Advertisement

Journal of Materials Science

, Volume 29, Issue 7, pp 1731–1738 | Cite as

The effect of production variables on the strength of brass/Sn-Pb-Sb solder joints: A statistical analysis

  • M. Evans
Papers
  • 42 Downloads

Abstract

Tomlinson and Cooper's data on solder joint strength have been used to illustrate the additional benefits, in terms of useful results, that can be obtained from the application of stepwise regression techniques to production process data. This technique provides extra quantitative information in three main areas. First, those production variables of importance can be identified and the exact effect of such variables on joint strength determined. Secondly, linear versus non-linear association between such production variables and joint strength can be tested. Finally, the degree and significance of interaction effects can be estimated. Using this stepwise regression technique it was found, contrary to Tomlinson and Cooper's paper, that the relationship between strength and antimony content was, in all cases, non-linear, whilst all other relationships were linear. The significant main effect variables were furnace cooling, cooling time and antimony content with the latter being the most important explanatory variable. However, the effects of these and other interaction explanatory variables were not minor as Tomlinson and Cooper suggest. Important interaction effects were also identified particularly so between gap size and antimony content.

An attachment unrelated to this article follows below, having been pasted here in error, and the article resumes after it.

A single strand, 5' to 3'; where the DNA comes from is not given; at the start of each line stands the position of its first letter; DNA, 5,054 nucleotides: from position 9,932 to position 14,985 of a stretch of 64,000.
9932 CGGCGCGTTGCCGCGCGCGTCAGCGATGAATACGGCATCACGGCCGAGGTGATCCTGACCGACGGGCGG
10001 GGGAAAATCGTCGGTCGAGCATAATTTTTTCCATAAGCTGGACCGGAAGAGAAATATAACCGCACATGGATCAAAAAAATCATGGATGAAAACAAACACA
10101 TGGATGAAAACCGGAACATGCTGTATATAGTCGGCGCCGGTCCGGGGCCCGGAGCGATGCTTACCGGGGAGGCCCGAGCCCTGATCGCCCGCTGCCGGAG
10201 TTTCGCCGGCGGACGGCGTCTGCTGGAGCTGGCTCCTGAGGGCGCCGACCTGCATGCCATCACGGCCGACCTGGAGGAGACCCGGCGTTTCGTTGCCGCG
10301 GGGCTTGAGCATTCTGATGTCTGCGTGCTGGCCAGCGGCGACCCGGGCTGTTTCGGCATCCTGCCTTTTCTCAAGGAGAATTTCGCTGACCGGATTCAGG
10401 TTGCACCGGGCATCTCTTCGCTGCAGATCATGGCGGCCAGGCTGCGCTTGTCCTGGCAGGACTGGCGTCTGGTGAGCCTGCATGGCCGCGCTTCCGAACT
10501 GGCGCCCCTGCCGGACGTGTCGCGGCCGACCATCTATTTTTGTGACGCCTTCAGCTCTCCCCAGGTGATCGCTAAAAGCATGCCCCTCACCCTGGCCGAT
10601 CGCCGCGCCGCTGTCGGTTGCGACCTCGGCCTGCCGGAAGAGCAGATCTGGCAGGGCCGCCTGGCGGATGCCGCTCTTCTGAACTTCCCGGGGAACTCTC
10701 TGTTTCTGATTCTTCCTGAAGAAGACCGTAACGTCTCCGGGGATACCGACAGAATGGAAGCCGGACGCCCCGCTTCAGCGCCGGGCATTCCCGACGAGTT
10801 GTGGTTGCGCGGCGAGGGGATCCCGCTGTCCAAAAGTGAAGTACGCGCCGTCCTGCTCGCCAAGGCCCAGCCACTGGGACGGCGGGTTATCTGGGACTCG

Keywords

Interaction Effect Explanatory Variable Antimony Solder Joint Effect Variable 
These keywords were added by machine and not by the authors. This process is experimental and the keywords may be updated as the learning algorithm improves.

Preview

Unable to display preview. Download preview PDF.

Unable to display preview. Download preview PDF.

References

  1. 1.
    W. J. Tomlinson and G. A. Cooper, J. Mater. Sci. 21 (1986) 1730–1734.CrossRefGoogle Scholar
  2. 2.
    D. F. Hendry in “Economic Modelling”, edited by P. Omerod (London, 1979) Ch. 9.Google Scholar
  3. 3.
    W. Mendenhall and T. Sincich, “Statistics for the Engineering and Computer Sciences,” 2nd Edn (Maxwell-Macmillan, London, 1989) Ch. 12.Google Scholar
  4. 4.
    T. S. Breusch, Austral. Econom. Papers 17 (1978) 334–355.CrossRefGoogle Scholar
  5. 5.
    H. White, Econometrica 48 (1980) 817–838.CrossRefGoogle Scholar
  6. 6.
    M. C. Jarque and K. A. Bera, Econom. Lett. 6 (1980) 255–259.CrossRefGoogle Scholar
  7. 7.
    Minitab Reference Manual (Minitab Inc., State College, PA, 1989.Google Scholar

Copyright information

© Chapman & Hall 1994

Authors and Affiliations

  • M. Evans
    • 1
  1. 1.Department of Materials EngineeringUniversity College SwanseaSwanseaUK

Personalised recommendations